Class II Generalized Periodontitis and Rheumatoid Arthritis Requesting Implant Placement

Challenge: To establish periodontal remission by addressing the clinical manifestations of periodontal disease and altering the oral flora in order to lower the incidence of periodontal disease relapse. Bacterial management will eliminate a source of total body inflammation and increase success of implant placement.

Background: The patient is a 66 year-old-male with rheumatoid arthritis, taking Lisinopril and is a potential candidate for implant to restore #19. Patient’s daily home care routine includes brushing twice a day and sporadic flossing. Patient indicates he visits the dentist every six months and reports no previous periodontal treatment. Upon probing and completion of periodontal assessment, patient was classified as Class II generalized periodontitis with localized Class III periodontitis due to pocket measurement on mesial of #14. During probing there was generalized bleeding. Localized bulbous and erythematous tissue was observed on the buccal aspect of tooth #5, likely due to excess restorative material on Class V restoration.

Solution: Our standard of care for patients presenting with generalized gingivitis to periodontitis is to perform a MyPerioPath® lab test. A saliva sample was collected on May 16, 2019 and submitted in order to identify the presence of periodontal disease-causing bacteria. Also, PerioProtect™ digital impressions were completed and sent for tray fabrication. The MyPerioPath® results revealed that the patient harbored 9 out of 11 periodontal disease-causing bacteria with a mixed flora of anaerobic and facultative microbes. By knowing which bacteria are present, we can address with specific antibiotics that will be most effective. Following the therapy (see next paragraph), a dosage of Amoxicillin 500mg, 3 times a day for 7 days was prescribed even though all bacteria were under levels of threshold. The goal is not only to treat gum inflammation but to also change the oral flora. Dentists can treat periodontal pockets and bleeding but if the aggravating agent is still present in the mouth there is a higher probability of disease relapse.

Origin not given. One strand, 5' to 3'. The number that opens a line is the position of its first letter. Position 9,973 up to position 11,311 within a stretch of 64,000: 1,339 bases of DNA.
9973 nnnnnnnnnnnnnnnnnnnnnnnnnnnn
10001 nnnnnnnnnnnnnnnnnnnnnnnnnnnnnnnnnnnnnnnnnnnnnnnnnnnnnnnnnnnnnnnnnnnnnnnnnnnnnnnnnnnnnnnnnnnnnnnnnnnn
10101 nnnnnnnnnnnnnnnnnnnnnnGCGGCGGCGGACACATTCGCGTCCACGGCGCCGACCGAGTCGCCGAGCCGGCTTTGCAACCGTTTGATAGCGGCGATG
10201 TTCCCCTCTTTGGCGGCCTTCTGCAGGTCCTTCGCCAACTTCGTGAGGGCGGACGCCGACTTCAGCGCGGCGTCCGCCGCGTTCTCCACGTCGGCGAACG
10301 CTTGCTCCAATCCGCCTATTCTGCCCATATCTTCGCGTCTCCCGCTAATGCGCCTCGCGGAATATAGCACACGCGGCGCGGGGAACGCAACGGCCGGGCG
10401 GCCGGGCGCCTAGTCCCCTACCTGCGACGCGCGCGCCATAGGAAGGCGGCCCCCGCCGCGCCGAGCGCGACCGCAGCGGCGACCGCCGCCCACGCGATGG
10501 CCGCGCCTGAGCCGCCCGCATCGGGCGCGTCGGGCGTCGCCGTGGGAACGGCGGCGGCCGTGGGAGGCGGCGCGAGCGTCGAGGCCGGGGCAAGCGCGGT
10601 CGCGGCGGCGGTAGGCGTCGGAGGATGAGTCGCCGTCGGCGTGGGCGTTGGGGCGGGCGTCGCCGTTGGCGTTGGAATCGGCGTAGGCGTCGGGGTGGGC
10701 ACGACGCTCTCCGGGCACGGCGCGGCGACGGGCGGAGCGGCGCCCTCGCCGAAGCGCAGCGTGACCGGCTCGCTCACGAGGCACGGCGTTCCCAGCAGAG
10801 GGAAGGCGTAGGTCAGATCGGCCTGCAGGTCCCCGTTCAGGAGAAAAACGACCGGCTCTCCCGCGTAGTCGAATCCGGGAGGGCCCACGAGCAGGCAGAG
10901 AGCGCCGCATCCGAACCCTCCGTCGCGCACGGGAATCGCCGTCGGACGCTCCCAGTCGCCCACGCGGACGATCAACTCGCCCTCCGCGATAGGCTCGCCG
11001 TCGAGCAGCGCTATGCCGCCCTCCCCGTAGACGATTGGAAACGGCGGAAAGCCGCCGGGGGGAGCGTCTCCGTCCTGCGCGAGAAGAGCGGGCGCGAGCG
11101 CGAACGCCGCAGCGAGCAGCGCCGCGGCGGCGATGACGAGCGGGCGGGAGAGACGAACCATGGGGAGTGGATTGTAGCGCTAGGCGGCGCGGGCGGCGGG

PerioProtect™ trays were recommended for use twice a day with perio gel (hydrogen peroxide gel) for 15 minutes each application. Oral hygiene instructions on how to brush and floss correctly were reinforced. The actual periodontal therapy occurred over 3 consecutive weeks and consisted of full mouth debridement and localized curettage on periodontal pocket sites and the above systemic antibiotic. New maintenance instructions were given to use perio trays with perio gel every other day until the 3 months follow up appointment. A post-therapy MyPerioPath® saliva sample was collected on September 9, 2019, and a general cleaning provided.

Results: Clinically there was 100% pocket size reduction on pockets greater than 3mm. All periodontal pockets stabilized and zero bleeding on probing was observed. There was a 79% reduction in periodontal pathogen (burden) load 3 months and 18 days after treatment started. These current results are likely associated with a decrease in both oral and systemic inflammation. Having clinical improvement is always our goal and was achieved in this case. The significance of having the pre and post therapy MyPerioPath® results gives me an objective measurement to things I can’t visually see. With the reduction of bacterial load, I now know the environment for surgical placement of an implant has less risk for failure due to periodontal pathogens. I utilize this test as a pre-surgical work up, just like a medical doctor uses blood work before their hip/knee/valve replacement surgeries.

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We hope you enjoyed the throwback blog. This interview originally posted 12/06/2019.

Patricia Lugo DMD